Colombia is the nation second most affected by landmines, just after Afghanistan. Mines are a low-cost, high-impact weapon that have become vital for the offensive waged by the increasingly debilitated Revolutionary Armed Forces of Colombia (Fuerzas Armadas Revolucionarias de Colombia – FARC).
The usage of mines to delay the military’s advance has become a favored tactic of the FARC as their capacity to carry out military offensives has decreased. On March 30, the 10th Front bombed an electrical tower in Arauca, temporarily cutting out electricity in the entire department. Six days later technicians still couldn’t get close enough to fix the problem: the FARC had encircled the area with mines, some buried a meter and a half deep in the earth.
The FARC uses a wide variety of mines and explosives: some activated by cell phone, some made of pentolite or anfo, and gas cylinder bombs (like the one that killed an estimated 119 civilians in a Chocho church in 2002, after the guerrillas misfired the missile).
Also deadly are the cruder anti-personnel mines made of primitive materials like empty glass jars, bottles and cans, which do not contain metal and are thus practically undetectable. Untriggered, these can last for up to 30 years.
The FARC typically plant mines in order to delay the advance of the military, usually after infrastructure attacks like the one in Arauca, or when coca eradication teams are at work in rural areas. Mines are used to protect the guerrilla’s coca cultivations and their movement corridors, often with lethal results. According to the army, last year 101 soldiers were killed and 417 were injured due to anti-personnel mines. This would make up almost a quarter of the casualties suffered by the security forces last year, when over 450 army and police personnel were killed by the FARC, and over 2,000 were wounded.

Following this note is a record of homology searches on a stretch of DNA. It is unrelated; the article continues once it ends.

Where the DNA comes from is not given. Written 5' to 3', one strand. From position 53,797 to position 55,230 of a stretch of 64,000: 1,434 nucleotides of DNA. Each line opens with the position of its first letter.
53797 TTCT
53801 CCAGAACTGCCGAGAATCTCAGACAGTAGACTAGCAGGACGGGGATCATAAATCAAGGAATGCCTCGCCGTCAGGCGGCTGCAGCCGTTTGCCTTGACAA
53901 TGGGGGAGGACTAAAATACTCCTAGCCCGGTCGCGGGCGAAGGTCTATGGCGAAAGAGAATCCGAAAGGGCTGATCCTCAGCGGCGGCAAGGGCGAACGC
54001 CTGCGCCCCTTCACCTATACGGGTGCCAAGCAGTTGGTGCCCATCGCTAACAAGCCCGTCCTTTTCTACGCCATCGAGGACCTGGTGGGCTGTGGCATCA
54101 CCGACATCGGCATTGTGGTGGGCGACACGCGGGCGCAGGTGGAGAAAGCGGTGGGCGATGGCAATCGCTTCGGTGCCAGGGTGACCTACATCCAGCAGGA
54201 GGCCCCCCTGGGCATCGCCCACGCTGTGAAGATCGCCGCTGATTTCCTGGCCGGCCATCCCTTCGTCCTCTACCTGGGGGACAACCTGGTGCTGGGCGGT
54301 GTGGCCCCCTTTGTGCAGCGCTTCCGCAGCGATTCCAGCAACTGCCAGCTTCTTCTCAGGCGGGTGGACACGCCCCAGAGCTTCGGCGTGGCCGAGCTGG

InSight has developed a map showing the top 10 departments and the top 10 municipalities most affected by anti-personnel mines in 2011, based on information from Colombia’s United Nations Office for the Coordination of Humanitarian Affairs (OCHA – SIDIH).
The UN office counts 94 mine incidents so far this year in the ten most affected departments, and another 16 victims in other departments, for a total of 110. The FARC’s strongholds in Colombia’s heartland – Tolima, Antioquia and Cauca – are all on the list, but what is also significant is the number of mine incidents registered in the border states. Aside from Cauca, Arauca and Nariño are probably seeing some of the fiercest fighting today between the security forces and the guerrillas. Putumayo is a little more quiet, but is still the epicenter of the Southern Bloc’s drug trade.
This is a reminder of how much the FARC have been pushed to the fringes of the country. In the past decade, mine incidents have by far been most prevalent in Antioquia (1,582 injuries and deaths registered since 2000). This is Colombia’s coffee heartland and where the FARC once battled fiercely with the United Self-Defense Forces of Colombia (Autodefensas Unidas de Colombia – AUC). Now, as the FARC gets pushed out of Colombia’s center and towards border states like Arauca, Nariño and Putumayo, the weakened guerrillas will probably continue to use anti-personnel mines as a way to defend their ground and strike out against the security forces.
Victims of anti-personnel mines peaked the past decade in 2005 and 2006, when the UN office registered 1,103 incidents each year. 2010 only saw 378 incidents, which doesn’t necessarily mean that the FARC are making fewer mines, perhaps just planting them more strategically. This includes areas undergoing coca eradication, or rural corners of the country where the government is looking to bring in a new infrastructure project or a multinational investor, like northern Antioquia or parts of Meta, two departments experiencing a mining and oil boom, respectively. Bringing in development means bringing in the army and police, whom the FARC then attempt to harass with roadside bombs.
The FARC’s usage of mines has also taken a serious toll on the civilian population. The most recent victim, Jorge Luis Simanca Durango, age 27, died after stepping on a mine in Ituango, Antioquia. A boy, age 17, was also injured. They were the fifth and sixth mine victims registered so far this year in the municipality.
View InSight – Landmines in Colombia in a larger map